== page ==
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Temple shooting dredges up memories of long history of bias crimes against Sikhs
People look on in front of a Sikh temple in Oak Creek, Wisconsin, where a gunman fired upon people at a service on Sunday.
August 6th, 2012
08:00 AM ET

Temple shooting dredges up memories of long history of bias crimes against Sikhs

By the CNN Wire Staff

(CNN) - Immediately after the September 11, 2001, terrorist acts, Sikhs came under attack.

Mistaken for Muslims for their beards and turbans, they became ripe targets for zealots seeking revenge.

The first person murdered in retaliation for the 9/11 attacks was a Sikh – a gas station owner in Mesa, Arizona, named Balbir Singh Sodhi who was shot five times by aircraft mechanic Frank Roque.

In the intervening years, the Sikh Coalition, a New York-based advocacy group, reported more than 700 attacks or bias-related incidents.

Some Sikhs had their houses vandalized; others were spat upon. In some extreme cases, Sikhs were set upon by groups of people and beaten.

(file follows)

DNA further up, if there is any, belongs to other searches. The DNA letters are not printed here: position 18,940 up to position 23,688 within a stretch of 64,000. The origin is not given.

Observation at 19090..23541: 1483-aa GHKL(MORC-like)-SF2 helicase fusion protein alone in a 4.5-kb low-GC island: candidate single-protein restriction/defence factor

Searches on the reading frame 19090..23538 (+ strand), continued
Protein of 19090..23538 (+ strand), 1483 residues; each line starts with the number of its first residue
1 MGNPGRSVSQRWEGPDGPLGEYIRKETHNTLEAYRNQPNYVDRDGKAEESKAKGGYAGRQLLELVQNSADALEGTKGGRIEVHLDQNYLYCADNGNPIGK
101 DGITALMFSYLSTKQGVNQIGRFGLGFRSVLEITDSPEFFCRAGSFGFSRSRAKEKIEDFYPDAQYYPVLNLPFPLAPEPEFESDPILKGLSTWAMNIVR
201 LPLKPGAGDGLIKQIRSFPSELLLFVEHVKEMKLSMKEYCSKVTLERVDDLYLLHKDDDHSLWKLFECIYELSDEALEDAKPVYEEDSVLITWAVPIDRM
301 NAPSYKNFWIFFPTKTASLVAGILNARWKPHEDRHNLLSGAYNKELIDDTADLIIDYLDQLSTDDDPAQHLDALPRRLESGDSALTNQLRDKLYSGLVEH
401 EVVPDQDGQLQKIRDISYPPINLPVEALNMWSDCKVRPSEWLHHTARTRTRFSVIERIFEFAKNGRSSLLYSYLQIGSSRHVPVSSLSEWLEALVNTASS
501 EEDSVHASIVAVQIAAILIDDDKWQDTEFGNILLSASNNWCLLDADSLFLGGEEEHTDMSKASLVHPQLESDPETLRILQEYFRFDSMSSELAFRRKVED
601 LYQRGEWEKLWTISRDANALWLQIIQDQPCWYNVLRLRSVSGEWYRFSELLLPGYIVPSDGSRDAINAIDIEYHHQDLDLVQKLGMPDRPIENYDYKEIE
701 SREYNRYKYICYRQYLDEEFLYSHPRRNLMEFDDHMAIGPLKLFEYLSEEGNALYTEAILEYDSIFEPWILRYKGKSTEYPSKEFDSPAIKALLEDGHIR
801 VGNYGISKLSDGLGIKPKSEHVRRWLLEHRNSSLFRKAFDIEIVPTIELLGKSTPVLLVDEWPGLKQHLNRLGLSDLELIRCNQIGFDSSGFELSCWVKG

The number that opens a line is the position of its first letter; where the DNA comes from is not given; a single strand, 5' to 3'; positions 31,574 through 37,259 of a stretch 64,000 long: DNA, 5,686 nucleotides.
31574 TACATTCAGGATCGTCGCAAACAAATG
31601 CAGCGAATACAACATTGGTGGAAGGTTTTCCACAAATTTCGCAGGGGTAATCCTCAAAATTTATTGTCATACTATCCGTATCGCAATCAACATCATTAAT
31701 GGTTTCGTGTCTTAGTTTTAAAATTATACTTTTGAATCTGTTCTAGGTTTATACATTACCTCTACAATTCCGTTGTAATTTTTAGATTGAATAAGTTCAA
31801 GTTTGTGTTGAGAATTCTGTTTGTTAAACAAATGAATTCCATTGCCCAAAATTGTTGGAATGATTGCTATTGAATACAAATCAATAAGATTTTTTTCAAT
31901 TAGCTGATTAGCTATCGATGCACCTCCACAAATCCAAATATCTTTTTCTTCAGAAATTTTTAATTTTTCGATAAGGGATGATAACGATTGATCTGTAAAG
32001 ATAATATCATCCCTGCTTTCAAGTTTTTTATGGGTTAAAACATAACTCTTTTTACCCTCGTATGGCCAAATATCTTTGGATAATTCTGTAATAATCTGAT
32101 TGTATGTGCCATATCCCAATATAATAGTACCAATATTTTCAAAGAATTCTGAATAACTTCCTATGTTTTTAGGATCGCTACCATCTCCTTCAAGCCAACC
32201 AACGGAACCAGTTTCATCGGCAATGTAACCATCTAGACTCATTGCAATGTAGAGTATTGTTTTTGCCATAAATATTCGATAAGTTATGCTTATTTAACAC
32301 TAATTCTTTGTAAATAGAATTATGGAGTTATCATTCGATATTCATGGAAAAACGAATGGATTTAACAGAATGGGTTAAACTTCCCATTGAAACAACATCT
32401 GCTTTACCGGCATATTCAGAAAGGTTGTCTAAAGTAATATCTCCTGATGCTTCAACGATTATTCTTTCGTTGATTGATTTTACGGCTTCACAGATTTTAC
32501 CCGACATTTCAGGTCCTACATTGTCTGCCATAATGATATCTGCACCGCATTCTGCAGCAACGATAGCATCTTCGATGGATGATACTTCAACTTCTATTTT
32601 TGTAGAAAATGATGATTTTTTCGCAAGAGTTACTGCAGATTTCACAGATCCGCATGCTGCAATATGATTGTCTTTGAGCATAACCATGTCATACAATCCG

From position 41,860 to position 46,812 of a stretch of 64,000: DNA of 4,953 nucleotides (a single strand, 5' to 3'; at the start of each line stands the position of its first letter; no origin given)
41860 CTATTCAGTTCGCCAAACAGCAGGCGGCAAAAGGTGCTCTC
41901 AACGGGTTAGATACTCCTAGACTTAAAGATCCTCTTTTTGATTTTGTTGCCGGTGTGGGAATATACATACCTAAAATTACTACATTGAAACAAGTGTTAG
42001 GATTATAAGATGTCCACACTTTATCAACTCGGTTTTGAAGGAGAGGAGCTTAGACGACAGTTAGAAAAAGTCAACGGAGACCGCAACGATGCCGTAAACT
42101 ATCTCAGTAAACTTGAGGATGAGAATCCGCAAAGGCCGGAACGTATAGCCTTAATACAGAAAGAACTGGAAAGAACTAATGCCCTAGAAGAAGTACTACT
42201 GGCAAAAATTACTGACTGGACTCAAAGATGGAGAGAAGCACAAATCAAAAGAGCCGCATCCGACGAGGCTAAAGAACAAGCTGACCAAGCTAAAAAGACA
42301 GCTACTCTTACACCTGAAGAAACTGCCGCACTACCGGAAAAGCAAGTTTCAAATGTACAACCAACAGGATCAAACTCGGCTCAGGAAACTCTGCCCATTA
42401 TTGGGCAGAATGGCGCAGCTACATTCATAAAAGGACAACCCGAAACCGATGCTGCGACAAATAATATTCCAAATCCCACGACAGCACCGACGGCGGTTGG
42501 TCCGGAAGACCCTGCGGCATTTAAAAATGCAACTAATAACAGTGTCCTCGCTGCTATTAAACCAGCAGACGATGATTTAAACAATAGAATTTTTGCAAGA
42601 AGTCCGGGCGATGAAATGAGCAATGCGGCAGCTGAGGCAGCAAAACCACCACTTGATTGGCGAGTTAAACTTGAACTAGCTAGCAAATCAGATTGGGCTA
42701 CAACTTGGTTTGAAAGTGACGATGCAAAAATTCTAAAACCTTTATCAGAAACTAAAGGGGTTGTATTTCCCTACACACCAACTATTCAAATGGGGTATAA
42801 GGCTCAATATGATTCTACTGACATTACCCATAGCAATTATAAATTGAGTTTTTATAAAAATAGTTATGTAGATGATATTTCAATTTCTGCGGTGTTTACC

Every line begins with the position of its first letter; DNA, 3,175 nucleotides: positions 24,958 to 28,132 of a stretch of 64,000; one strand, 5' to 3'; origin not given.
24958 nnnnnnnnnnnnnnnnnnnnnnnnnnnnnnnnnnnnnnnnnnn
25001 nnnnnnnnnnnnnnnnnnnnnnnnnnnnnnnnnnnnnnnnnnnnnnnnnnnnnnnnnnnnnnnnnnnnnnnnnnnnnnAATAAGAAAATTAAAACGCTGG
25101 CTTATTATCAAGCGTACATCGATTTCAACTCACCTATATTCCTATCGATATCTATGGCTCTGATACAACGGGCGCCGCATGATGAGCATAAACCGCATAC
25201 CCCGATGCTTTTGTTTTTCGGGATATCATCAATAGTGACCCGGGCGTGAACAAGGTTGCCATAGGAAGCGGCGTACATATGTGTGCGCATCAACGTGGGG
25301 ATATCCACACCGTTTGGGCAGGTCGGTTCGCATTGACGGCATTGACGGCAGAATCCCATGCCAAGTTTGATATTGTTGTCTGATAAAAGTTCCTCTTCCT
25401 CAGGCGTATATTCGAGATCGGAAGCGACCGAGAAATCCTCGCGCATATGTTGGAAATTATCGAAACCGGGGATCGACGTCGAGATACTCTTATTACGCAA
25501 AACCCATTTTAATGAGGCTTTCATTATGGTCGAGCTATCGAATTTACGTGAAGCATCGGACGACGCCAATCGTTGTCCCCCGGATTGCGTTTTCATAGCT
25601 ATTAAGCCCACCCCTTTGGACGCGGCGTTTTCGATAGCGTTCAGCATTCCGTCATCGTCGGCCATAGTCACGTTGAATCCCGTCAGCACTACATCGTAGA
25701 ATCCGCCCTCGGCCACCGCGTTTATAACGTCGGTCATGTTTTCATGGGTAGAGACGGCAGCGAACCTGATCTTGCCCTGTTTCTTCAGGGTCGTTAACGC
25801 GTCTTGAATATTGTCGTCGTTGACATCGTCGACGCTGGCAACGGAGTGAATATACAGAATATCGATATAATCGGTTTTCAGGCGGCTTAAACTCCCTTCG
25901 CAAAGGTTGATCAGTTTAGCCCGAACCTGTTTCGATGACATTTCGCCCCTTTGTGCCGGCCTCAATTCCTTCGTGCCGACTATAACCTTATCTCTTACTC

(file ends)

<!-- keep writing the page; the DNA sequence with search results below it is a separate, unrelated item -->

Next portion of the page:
As the incidents waned, the community had hoped the worst was behind them - until Sunday when a man shot and killed at least six people at a temple outside Milwaukee, wounded a police officer, and was himself killed by another officer's bullets.

While Oak Creek, Wisconsin, police have released little information about the suspect, a spokesman with the Bureau of Alcohol, Tobacco, Firearms and Explosives' Chicago division, described him as a white male roughly 40 years of age. And witnesses said the man had a 9/11 tattoo on one arm.

A law enforcement source involved in the investigation said the shooter was an Army veteran who may have been a white supremacist.

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Filed under: Discrimination • History • How we look • Religion
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